An American drone aircraft hit a militant compound in South Waziristan on Sunday night, killing 20 people, including two important local Taliban commanders known for their attacks against American soldiers in Afghanistan, a senior government official and a local resident said.
One of the dead commanders, Eida Khan, was wanted by the Americans for his cross-border attacks from bases in Waziristan, the government official said. The other commander, Wahweed Ullah, worked with Arabs who were part of Al Qaeda, the local resident said.
Mr. Ullah, in his late 20s, was known as an ideologically committed fighter who specialized in attacks against Americans in Afghanistan, the resident said.
The drone launched a missile attack on a compound in the village of Manduta, close to Wana, the capital of South Waziristan, about 20 miles from the border with Afghanistan.
Mr. Khan and Mr. Ullah, as well as two brothers of Mr. Khan, were affiliated with the militant network of Jalaluddin Haqqani, a senior Taliban figure with close connections to Al Qaeda, said the official and the local resident, who spoke on the condition of anonymity because of the political delicacy of the matter.
The strike was part of an escalating campaign by the Bush administration to hit the Taliban and their Qaeda backers at their bases in Pakistan’s tribal areas.
The attack appears to have been the 19th by a remotely piloted Predator aircraft in the tribal areas since the beginning of August. In the first seven months of 2008, there were five such strikes.
The Bush administration has intensified the drone attacks after backing away from using American commandos for ground raids into the tribal belt. A ground assault on Sept. 3 produced an angry public riposte from the chief of the Pakistani Army, Gen. Ashfaq Parvez Kayani, who said he would defend Pakistan’s borders “at all costs” against such intrusions, an unusually strong statement from one ally to another.
Speaking of which:
The decision to focus on an intensified Predator campaign using Hellfire missiles appears to reflect dwindling options on the part of the White House for striking a blow against Al Qaeda in the Bush administration’s waning days.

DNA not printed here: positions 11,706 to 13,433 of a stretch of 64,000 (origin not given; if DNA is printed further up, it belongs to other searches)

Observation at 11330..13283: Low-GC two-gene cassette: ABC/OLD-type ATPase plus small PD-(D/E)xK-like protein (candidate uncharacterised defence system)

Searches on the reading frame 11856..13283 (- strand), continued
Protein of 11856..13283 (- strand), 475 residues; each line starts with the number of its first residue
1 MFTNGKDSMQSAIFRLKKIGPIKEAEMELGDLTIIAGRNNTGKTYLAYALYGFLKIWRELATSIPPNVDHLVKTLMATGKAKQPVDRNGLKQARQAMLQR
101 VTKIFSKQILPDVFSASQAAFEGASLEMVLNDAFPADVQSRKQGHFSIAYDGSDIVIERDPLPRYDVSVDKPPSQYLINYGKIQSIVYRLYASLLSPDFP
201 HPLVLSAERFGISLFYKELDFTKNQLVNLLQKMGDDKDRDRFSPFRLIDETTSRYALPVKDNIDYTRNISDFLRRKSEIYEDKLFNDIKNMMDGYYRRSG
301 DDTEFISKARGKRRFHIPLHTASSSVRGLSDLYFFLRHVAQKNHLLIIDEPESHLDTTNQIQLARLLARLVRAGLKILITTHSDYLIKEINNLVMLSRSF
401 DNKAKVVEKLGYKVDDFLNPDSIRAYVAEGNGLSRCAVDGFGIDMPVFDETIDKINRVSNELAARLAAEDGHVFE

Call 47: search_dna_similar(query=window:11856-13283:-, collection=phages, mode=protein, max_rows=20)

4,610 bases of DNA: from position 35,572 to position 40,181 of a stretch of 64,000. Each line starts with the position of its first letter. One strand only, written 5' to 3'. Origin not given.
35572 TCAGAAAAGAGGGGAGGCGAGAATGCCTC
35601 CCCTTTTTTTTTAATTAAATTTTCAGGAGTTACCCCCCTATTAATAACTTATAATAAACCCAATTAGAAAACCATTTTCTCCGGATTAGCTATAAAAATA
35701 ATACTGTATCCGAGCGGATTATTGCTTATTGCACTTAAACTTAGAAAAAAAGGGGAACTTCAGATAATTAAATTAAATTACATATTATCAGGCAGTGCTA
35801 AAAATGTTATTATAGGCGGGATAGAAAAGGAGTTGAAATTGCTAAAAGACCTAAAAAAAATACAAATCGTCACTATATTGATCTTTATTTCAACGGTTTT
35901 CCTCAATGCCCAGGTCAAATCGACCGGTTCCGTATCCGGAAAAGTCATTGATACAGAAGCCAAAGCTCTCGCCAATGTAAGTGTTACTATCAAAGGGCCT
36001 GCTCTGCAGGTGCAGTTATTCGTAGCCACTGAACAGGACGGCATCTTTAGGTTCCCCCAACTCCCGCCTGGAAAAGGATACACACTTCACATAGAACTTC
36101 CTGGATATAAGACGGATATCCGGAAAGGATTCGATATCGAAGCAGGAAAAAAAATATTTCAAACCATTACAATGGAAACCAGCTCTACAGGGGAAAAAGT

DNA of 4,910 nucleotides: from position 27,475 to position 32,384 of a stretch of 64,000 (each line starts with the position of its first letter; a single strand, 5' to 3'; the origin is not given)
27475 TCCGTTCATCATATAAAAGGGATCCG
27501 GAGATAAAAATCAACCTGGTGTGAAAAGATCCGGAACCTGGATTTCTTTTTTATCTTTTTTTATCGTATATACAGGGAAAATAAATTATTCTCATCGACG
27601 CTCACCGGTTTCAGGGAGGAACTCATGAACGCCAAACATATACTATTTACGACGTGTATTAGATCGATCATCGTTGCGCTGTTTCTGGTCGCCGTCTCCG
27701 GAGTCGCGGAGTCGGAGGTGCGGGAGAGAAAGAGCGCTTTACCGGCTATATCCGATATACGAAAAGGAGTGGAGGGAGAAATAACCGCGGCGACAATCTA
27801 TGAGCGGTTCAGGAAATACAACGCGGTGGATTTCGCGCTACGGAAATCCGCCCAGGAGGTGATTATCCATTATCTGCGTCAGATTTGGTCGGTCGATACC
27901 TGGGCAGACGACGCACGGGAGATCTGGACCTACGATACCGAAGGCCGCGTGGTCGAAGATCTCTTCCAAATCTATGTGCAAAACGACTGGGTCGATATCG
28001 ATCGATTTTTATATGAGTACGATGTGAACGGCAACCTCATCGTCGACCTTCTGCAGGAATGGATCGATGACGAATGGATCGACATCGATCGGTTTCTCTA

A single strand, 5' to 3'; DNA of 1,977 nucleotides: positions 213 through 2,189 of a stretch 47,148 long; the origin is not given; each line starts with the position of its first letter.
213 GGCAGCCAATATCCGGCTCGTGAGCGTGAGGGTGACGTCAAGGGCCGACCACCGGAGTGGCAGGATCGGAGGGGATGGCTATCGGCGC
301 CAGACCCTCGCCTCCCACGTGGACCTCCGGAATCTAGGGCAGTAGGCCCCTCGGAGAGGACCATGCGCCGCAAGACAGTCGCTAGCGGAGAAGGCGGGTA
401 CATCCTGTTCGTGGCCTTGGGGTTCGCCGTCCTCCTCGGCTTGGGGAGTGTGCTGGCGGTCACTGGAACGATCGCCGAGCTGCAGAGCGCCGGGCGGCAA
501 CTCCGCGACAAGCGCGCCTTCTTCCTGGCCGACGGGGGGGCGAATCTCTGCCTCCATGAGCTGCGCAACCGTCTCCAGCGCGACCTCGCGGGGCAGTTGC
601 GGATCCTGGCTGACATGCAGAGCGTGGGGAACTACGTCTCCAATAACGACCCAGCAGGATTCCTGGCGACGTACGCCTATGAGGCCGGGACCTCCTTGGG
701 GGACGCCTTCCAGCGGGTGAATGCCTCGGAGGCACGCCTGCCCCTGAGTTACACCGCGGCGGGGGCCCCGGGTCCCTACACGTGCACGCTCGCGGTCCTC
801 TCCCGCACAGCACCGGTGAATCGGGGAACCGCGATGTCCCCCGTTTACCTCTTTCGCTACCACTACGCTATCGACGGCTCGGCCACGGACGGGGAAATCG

After months of debate within the administration and mounting frustration over Pakistan’s failure to carry out more aggressive counterterrorism operations, President Bush finally gave his approval in July for ground missions inside Pakistan.
But the only American ground mission known to have taken place was a Special Operations raid on Sept. 3, in which the roughly two dozen people killed included some civilians. American officials say there has not been another commando operation since.
American officials acknowledge that following the Sept. 3 raid they were surprised by the intensity of the Pakistani response, which included an unannounced visit to Washington, three weeks after the incursion, by the country’s national security adviser, Mahmud Ali Durrani. He registered his anger in person with top White House officials.
I am surprised by the fact that Bush administration officials were surprised, but their clueless-ness even at this late stage of the game knows no bounds. I don't know how it's possible to not know that if you launch a cross border attack into Pakistan, and kill civilians in the process, you are going to piss off a lot of people in Pakistan and the Pakistani government will find it necessary to have words with you about it. I for one am not opposed to strikes inside of Pakistan; Pakistan plays a dangerous game with the Taliban, alternately helping them or taking actions against them as suits their own interests, and they should be prepared that we will act to defend ours and Afghanistan's interests as targets inside Pakistan become available. But we play a dangerous game as well; defeating the Taliban requires turning many of the tribes of western Pakistan against the Taliban, a purpose we cannot possibly accomplish if we're busy blowing up civilians with missiles (or basically, putting our stamp on anything that happens in those areas, given how unpopular we are.)
If, like me, you think this requires the sort of delicate balancing of opportunity with caution that the Bush administration is utterly incapable of, well...you and I both are probably right.